Was hoping to head for Trumpington Meadows where Small Blue are abundant at the moment, but I doubt I'd see any as it is pouring with rain at the moment...

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I've seen four UK butterfly species this year that I'd not seen before: Wall, Adonis Blue, Black Hairstreak, Grizzled Skipper. Gradually filling the list...

I think two fledged while we were away. One died and was scavenged by garden hedgehog. The other is hopping about on the grass close to the mother, fathe nowhere to be seen.

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Seems to be one huge chick still in the nest. Hedgehog caught eating a dead one that may have fledged prematurely. The parents do not seem to be in and out of the nest though... not sure what's going on

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I usually get complaints of not including a when I post photos of the moon...obviously, people way west of me won't see it for several hours...so this time, I'm posting a photo of Luna as it looked to my phone at dusk yesterday through my 5" telescope. The sky was still blue and the sun hadn't quite gone down...

Look at the claws on this bird! Meadow Pipit at Devil's Dyke, Cambridgeshire

A flickering glint of charcoal and silver flies past and settles in the green, manifesting as a shimmering leaf in the spring sunshine

Green Hairstreak, Callophrys rubi

It's a small thing, but having gone to Devil's Dyke to search for Green Hairstreaks (I counted about 20), I saw a fabulous little Mother Shipton on a hawthorn bush! Got a few photos so created a triptych in her honour!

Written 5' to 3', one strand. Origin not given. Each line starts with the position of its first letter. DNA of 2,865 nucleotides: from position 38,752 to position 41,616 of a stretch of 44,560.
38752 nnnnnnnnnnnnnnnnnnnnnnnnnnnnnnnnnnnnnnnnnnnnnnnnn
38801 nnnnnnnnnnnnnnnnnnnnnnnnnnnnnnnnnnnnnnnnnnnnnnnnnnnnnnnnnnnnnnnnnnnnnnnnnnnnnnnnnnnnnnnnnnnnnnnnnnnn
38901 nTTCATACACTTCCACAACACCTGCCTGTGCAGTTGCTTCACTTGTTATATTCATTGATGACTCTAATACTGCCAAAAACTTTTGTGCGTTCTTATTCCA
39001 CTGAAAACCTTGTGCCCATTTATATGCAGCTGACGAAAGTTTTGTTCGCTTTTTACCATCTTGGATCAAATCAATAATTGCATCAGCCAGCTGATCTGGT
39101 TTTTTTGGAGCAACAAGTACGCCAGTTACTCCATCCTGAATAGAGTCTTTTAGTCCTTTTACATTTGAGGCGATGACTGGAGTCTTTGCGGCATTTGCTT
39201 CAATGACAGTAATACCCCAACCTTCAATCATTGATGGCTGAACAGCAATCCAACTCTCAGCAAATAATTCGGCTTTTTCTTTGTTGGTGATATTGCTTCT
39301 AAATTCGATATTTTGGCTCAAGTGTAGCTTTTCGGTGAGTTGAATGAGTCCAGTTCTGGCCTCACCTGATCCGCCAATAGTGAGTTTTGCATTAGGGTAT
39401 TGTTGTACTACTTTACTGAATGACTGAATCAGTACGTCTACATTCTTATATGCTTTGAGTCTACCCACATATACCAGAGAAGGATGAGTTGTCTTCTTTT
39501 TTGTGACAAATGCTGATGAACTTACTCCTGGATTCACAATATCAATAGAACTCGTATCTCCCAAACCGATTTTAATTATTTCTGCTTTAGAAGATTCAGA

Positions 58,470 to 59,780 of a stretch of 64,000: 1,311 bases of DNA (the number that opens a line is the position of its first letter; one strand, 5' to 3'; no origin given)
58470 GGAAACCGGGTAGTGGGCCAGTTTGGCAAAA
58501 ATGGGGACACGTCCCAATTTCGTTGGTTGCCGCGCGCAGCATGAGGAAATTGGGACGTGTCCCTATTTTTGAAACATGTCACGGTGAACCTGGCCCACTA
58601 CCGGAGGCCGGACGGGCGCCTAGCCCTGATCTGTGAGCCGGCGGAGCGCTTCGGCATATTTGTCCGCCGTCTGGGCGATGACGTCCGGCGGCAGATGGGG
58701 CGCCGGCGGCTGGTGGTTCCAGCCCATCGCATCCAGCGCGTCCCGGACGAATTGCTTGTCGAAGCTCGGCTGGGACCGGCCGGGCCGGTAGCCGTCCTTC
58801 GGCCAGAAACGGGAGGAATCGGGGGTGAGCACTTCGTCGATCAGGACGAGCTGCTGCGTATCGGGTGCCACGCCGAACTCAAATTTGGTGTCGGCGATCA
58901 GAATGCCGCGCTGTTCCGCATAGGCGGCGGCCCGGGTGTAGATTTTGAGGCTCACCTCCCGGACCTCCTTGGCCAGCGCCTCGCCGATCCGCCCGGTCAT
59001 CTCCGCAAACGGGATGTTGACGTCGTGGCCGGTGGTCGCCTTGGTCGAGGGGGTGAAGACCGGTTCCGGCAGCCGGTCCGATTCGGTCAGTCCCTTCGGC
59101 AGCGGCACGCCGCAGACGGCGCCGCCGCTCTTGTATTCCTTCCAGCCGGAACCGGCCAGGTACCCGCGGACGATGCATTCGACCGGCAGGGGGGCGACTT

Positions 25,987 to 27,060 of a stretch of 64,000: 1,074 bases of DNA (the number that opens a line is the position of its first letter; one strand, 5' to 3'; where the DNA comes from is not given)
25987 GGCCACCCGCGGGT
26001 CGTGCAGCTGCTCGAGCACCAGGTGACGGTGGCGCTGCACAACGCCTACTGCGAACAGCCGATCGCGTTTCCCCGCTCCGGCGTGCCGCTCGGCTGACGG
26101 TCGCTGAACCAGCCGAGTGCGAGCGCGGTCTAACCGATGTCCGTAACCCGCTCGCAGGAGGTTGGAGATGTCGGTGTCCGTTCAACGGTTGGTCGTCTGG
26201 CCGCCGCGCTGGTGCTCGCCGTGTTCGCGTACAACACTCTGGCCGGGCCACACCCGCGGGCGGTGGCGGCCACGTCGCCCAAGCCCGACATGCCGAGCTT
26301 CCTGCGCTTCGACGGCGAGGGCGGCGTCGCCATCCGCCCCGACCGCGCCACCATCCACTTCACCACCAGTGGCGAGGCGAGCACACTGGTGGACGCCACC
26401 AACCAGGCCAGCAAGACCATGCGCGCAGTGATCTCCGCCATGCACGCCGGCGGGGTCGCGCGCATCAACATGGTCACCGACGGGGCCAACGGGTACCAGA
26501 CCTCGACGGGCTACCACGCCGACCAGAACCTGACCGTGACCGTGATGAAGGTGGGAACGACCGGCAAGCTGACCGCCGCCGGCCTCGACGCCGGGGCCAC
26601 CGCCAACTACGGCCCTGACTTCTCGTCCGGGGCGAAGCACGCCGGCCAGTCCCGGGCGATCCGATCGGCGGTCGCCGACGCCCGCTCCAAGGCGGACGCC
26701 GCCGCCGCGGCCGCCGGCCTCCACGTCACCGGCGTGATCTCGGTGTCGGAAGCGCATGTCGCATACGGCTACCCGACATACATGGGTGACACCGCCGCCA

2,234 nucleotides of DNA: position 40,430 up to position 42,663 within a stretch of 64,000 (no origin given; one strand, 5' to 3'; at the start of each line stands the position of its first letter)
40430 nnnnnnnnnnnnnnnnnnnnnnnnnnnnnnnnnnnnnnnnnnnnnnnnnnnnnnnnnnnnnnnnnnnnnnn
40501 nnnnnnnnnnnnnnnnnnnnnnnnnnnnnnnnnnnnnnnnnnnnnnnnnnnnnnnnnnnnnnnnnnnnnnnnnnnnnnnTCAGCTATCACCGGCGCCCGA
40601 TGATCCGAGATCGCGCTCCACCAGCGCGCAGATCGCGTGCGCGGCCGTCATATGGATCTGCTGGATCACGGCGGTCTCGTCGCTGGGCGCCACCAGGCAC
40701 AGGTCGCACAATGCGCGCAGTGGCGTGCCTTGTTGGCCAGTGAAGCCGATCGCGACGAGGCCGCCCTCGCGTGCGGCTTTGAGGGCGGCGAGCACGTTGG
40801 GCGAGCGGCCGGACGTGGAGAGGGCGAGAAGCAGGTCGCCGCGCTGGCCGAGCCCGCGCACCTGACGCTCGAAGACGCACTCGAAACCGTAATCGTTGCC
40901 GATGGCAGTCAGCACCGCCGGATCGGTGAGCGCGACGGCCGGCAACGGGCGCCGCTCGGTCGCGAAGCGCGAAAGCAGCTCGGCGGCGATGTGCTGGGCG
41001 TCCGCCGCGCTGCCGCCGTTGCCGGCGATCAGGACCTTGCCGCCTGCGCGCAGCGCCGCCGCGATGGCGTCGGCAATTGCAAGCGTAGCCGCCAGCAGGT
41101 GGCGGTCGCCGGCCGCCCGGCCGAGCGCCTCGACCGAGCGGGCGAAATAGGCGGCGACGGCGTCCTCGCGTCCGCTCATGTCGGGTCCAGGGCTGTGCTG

I hear that a couple of immature Glossies have been seen at Berry Fen recently...new incomers from farther south or have the birds bred in East Anglia?

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The chick in our blackbirds' nest looks twice the size of the one that died a few days ago, it seems to be thriving, albeit quite hot under the lean-to. The nests is nestled in one of our grapevines

The parents are to and fro with food all day long

Photographed from a decent distance, 600mm lens

The Chinese Character moth, Cilix glaucata, has evolved to resemble a dollop of avian guano (bird poop) to avoid predation. Nevertheless, it is an exquisite and beautifully delicate species. Its English name comes from the allusion to a pictogram on its forewings.

We get several of this species in our English country garden each summer.


Bizarrely, some of my 205 photos on the GuruShots website have had more than 25k likes from fellow photographers, do check them out if you get a moment


Lots of Grey Herons all over the Fens at the moment. Lots just standing about in water occasionally fishing, many flying in and out of their nests in trees adjacent to the water.

This one in flight across RSPB Ouse Fen (Earith)

The Ardea in the scientific name, Ardea cinerea, means heron, while the cinerea means ashy grey, same etymology as incinerate.

The Curlew is so-called not because it has a curved bill, but for its call. See also unrelated Curlew Sandpiper. The Kite too is not called a Kite because it hovers, but for its call. Indeed the toy kite is named after the bird!


We have had lots of Glossy Ibis spreading their wings around the Fens and the Washes in the last year or two, more commonly seen in Africa, Iberia, and on the Mediterranean.

Here's one of a flock of 9 or so near Berry Fen living up to its name


Please give the photo a boost, be nice that people know about these beautiful birds.

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